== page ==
ACT for Autism was previously known as the      Regional Autism Intervention Network (RAIN)

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Regional autism intervention network (rain)

RAIN was created in the Bunbury region of Western Australia in 2015 by Gemma Foxall and Elizabeth Martin, and originally operated to unify voices of families caring for young children with Autism Spectrum Disorder. RAIN successfully campaigned for funding increases and improvements in service access for children under 8 years old in the Upper South West region. In 2016 RAIN acquired an Australian Business Number (ABN) and began supporting families through advocacy work and a support group. Schools, service providers and daycare providers accessed a range of workshops and professional learning opportunities - testimonials from participants are included on the Act for Autism website. In 2018, with news of Western Australians joining the federal National Disability Insurance Scheme, RAIN was re-branded as ACT for Autism and looks forward to supporting the Autism Community into the future.


Gemma Foxall, MEd, P.G.C.E, B.A. (Hons).

Director, ACT for Autism

Gemma is a primary school teacher, originally trained in the UK and specialised in Early Childhood. She mostly taught in Norwich before emigrating to Australia in 2006 and worked in private and public primary and secondary schools, before accepting a permanent teaching position in the Bunbury region. In 2008 she was nominated for Australian Teacher of the Year and in 2009 she gained Level Three Classroom Teacher Status. 

Gemma continued to teach full time whilst working as a consultant for an education publisher, writing literacy software and lesson plans and volunteering as a research assistant for the local university. She was awarded an academic scholarship to complete a Master of Education by Research which was published in 2014, investigating principals' perceptions of a pre-service teacher education model.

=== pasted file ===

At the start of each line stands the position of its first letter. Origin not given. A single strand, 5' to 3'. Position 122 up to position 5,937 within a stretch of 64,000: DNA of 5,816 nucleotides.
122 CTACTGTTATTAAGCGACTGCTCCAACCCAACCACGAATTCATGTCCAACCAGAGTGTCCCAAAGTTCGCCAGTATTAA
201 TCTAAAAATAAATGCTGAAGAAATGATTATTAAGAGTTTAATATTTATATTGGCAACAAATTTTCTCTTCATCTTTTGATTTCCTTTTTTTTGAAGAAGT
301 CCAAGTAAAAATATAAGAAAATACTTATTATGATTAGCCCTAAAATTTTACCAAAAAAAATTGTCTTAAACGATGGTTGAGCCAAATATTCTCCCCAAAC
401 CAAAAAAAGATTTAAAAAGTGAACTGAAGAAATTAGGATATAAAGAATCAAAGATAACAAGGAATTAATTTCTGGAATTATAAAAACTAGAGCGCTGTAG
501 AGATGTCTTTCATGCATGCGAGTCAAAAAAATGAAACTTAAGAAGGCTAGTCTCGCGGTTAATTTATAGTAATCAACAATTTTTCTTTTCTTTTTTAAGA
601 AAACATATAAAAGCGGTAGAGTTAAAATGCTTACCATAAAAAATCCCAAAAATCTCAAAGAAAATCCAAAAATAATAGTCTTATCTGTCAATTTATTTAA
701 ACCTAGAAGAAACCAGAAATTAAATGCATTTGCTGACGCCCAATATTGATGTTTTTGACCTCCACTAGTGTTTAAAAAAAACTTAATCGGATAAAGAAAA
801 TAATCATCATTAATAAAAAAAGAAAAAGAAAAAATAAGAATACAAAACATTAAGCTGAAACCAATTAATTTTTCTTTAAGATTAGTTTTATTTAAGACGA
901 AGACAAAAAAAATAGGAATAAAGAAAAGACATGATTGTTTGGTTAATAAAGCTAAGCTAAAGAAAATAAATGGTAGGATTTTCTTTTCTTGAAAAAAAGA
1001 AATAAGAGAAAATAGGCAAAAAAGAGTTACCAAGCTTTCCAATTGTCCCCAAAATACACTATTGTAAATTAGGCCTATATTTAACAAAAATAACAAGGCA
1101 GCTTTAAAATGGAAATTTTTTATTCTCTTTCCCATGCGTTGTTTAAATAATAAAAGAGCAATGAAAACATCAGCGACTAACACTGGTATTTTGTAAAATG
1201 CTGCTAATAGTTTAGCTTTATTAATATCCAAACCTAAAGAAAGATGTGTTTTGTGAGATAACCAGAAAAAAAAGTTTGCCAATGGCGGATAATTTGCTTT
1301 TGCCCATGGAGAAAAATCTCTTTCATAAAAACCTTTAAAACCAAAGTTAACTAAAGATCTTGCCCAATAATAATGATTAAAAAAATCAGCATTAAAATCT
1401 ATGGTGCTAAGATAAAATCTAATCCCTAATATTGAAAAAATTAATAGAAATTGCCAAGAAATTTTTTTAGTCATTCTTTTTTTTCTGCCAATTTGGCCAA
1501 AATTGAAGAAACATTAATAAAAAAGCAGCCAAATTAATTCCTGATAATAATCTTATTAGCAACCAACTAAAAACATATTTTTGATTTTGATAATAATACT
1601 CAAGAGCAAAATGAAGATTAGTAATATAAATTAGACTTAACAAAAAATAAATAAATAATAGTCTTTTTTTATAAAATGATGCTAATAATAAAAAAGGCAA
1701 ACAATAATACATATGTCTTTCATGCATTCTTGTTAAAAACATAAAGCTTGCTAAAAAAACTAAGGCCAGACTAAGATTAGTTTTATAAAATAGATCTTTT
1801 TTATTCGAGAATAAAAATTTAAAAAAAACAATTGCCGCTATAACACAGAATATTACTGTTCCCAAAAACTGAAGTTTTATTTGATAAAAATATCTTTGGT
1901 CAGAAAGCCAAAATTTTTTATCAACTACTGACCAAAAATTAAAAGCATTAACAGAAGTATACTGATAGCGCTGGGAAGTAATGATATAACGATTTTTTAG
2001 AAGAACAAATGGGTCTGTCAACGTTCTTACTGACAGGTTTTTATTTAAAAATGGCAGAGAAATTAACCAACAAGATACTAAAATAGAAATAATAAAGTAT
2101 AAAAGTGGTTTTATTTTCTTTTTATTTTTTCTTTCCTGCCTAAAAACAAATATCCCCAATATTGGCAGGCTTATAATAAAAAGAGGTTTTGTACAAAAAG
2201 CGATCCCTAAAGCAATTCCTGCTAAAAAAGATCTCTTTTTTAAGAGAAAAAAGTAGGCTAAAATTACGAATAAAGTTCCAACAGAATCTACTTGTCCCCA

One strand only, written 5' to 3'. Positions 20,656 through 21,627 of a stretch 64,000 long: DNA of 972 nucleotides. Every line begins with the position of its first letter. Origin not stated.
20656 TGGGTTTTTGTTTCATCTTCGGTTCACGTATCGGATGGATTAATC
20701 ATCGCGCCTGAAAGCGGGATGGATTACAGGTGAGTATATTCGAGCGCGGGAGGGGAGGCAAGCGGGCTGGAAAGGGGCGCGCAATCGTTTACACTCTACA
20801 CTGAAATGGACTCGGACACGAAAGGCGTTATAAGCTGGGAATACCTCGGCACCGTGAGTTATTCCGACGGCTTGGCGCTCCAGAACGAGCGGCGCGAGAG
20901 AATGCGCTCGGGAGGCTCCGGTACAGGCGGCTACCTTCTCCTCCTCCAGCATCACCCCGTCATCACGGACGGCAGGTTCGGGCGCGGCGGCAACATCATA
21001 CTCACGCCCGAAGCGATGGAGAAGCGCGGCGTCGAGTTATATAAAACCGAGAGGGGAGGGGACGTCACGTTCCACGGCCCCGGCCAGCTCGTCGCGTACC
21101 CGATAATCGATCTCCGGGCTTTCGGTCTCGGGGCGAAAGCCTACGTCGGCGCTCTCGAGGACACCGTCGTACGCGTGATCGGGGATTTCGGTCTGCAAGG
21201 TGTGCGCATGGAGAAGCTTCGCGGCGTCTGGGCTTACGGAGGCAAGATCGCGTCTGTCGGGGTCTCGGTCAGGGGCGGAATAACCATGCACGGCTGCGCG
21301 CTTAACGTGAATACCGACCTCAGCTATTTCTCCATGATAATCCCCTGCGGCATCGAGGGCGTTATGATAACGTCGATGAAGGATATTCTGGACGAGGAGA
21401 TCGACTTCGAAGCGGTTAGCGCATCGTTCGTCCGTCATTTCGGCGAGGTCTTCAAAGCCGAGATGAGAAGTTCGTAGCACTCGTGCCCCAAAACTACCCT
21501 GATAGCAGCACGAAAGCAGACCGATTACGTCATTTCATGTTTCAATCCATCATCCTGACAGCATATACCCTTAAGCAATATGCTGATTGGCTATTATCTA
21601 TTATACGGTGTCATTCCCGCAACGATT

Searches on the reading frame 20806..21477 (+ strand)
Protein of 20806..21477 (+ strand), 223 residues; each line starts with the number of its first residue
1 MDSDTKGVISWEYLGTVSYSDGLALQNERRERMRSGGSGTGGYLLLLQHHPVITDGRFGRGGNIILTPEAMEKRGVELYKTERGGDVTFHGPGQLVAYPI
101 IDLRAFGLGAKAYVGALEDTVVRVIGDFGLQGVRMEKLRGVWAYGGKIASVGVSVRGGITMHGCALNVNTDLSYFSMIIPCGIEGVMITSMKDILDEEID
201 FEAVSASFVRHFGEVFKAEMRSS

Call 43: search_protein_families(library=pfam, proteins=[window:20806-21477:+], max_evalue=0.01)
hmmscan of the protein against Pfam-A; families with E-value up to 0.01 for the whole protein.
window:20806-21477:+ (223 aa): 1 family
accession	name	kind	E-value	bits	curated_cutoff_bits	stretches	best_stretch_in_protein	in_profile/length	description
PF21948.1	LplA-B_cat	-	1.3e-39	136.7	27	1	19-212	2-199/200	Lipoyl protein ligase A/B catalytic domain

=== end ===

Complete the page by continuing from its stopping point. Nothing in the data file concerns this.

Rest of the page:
However, professional experience was not sufficient to support Gemma to navigate the disability and pre-school education sector, when her second child was diagnosed with Autism Spectrum Disorder, requiring the highest level of supports. Fifteen years of teaching experience had not equipped Gemma with the necessary skills and knowledge to teach her son, and so she commenced intensive training in supporting children with Autism Spectrum Disorder. Gemma is in the final year of her PhD - a practice-based research project investigating what mainstream teachers need to know to effectively meet the needs of students with ASD in the classroom. She is still in intensive training (we never stop learning!) and is passionate about supporting fellow educators to understand how to teach, communicate with, and maximise social inclusion for all students with ASD.

Gemma is a prize-winning public speaker and enjoys designing tailor-made professional development workshops to meet the needs of each organisation's context. She believes in the need for proactive collaboration, and liaises with a range of individuals and service providers to create and co-present engaging and unique learning experiences for parents and professionals. She draws on the lived experience of parenting two children with very different presentations of ASD and combines this with her experiences as a researcher, therapist, and teacher.

Gemma is grateful to her beautiful children, who inspire her every day to embrace joyful moments, to maintain high expectations and to accept and learn about different ways of thinking and perceiving the world.